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Scorpion Mark and InvisibleVin UV Parts Marking


If you haven't seen any recent news stories in your area about the rise of property crime, specifically auto theft, alloy wheel theft and motorcycle theft just jump on google and do a quick search.  

Search "stolen rims" and you will see that not only are dealers getting hit for stolen rims but more often individuals are waking up to find their rims stolen.  Here are a few video stories about stolen wheels.  


Scorpion Mark wheel theft video.  


Stolen rims from Honda owners.    


Stolen wheels from Dodge Challenger.


Search "stolen cars sold for parts" and you will see that although wheels are getting stolen at an alarming rate so are vehicles themselves.  With the advent of the internet and sites like Craigslist and eBay and it is very easy for a thief to strip a car and sell its parts.  Parts like the doors, hood, trunk, spoilers and fenders can be removed easily and sold within hours.  


Who buys these stolen parts?


Unsuspecting individuals and also body shops looking for inexpensive parts to do repairs on like vehicles often fall prey to these thieves.  If they are caught in possession of stolen parts they will be subject to investigation and the parts will be confiscated by police.

Search for "stolen motorcycles" and you will see story after story with the same theme as the preceding paragraphs.  Thieves targeting retailers and individuals, stealing the bikes and then stripping them and selling the parts using the same aforementioned techniques.

How to make the parts traceable back to the original owner?


The vehicle parts industry comes with its own marking needs and challenges that require specialized marking techniques. Scorpion Mark and InvisibleVin bring a patented method of marking these parts to the industry.  These markings are specifically geared towards catching thieves and reuniting stolen parts, and vehicles, with their original owners.  The UV (ultra violet) parts markings are covert, hidden, permanent, and very difficult to remove.  The UV parts markings also show through when painted and powder coated over with multiple coats.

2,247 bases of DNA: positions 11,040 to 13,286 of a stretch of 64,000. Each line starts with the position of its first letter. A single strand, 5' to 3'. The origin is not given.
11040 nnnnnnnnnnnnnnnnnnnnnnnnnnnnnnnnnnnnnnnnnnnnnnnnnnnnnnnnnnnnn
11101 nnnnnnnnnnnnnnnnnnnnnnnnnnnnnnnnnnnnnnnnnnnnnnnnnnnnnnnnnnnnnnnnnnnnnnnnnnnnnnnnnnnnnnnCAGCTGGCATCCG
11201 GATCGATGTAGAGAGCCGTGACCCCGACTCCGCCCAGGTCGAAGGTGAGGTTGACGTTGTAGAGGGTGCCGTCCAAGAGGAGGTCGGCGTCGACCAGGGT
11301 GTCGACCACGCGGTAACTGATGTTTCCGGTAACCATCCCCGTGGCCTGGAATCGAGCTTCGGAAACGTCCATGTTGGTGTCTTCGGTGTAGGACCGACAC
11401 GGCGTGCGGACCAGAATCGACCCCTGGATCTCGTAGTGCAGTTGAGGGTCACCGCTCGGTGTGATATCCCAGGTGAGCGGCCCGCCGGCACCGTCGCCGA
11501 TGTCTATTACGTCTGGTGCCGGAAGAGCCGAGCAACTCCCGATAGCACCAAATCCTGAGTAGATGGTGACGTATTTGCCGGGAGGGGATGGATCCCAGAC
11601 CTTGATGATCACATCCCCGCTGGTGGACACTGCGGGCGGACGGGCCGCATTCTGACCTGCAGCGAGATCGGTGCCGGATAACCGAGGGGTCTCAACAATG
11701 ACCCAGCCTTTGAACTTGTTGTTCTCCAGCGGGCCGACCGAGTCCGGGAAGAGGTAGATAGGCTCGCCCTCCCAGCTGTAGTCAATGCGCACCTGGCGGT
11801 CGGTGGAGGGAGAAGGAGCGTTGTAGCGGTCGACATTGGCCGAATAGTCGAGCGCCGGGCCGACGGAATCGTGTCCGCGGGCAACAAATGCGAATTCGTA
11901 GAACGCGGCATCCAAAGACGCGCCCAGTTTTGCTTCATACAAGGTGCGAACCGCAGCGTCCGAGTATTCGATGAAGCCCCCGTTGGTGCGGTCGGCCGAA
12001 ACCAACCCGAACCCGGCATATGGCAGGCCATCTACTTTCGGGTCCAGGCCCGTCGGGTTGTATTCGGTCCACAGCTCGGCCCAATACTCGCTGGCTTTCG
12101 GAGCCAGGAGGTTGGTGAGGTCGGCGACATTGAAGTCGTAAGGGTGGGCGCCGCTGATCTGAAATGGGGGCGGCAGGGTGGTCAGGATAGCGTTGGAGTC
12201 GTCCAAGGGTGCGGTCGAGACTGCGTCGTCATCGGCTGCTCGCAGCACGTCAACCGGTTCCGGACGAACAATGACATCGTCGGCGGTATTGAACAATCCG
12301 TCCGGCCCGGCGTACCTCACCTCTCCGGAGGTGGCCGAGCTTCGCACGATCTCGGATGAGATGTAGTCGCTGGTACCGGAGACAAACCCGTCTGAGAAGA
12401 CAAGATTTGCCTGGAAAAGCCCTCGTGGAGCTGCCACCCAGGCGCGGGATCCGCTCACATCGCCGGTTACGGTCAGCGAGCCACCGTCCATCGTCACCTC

Identification and Traceability

Identification and traceability of stolen car parts, stolen rims, and motorcycle parts is the major reason behind the marking of the various vehicle parts.


It is mandatory for all automobile parts to have identifying information on them, as per government regulations.  But most of these markings are easily circumvented and or exist on only a handful of parts and never the rims.

The parts markings need to outlast a parts lifecycle, withstanding exposure to dust, water, oil, fuel and high temperatures.

Our UV parts marking applies a layer of theft prevention to make the parts on your vehicle undesirable to thieves.  Thieves want to steal your vehicle and strip it down to untraceable parts as quickly as possible. Thieves can then sell these parts to unsuspecting consumers and make a quick buck(many times online).  


In order to deter these types of thieves you must make an anti-theft system that is not easy to circumvent. That's the beauty of our chemical UV parts marking process!  Our UV parts markings are very difficult to locate without a UV light.   When and if the UV parts markings  are located a thief would have to strip down the layers of clear coat, paint and primer to remove each one of the UV parts markings.  Then each spot would have to be repainted... This is not an easy payday... 

After having your parts marked simply place our warning label on your windows.  Let thieves know that they're in for some heavy duty extra work in order to make some cash.

Product Can Help Track Car Part & Wheel Thieves


Wheels and vehicle parts are a hot temptation for criminals, but a new product invented in Connecticut is helping track down thieves.

Having car parts stolen happens far more often than one might think, and the likelihood of getting them back is slim.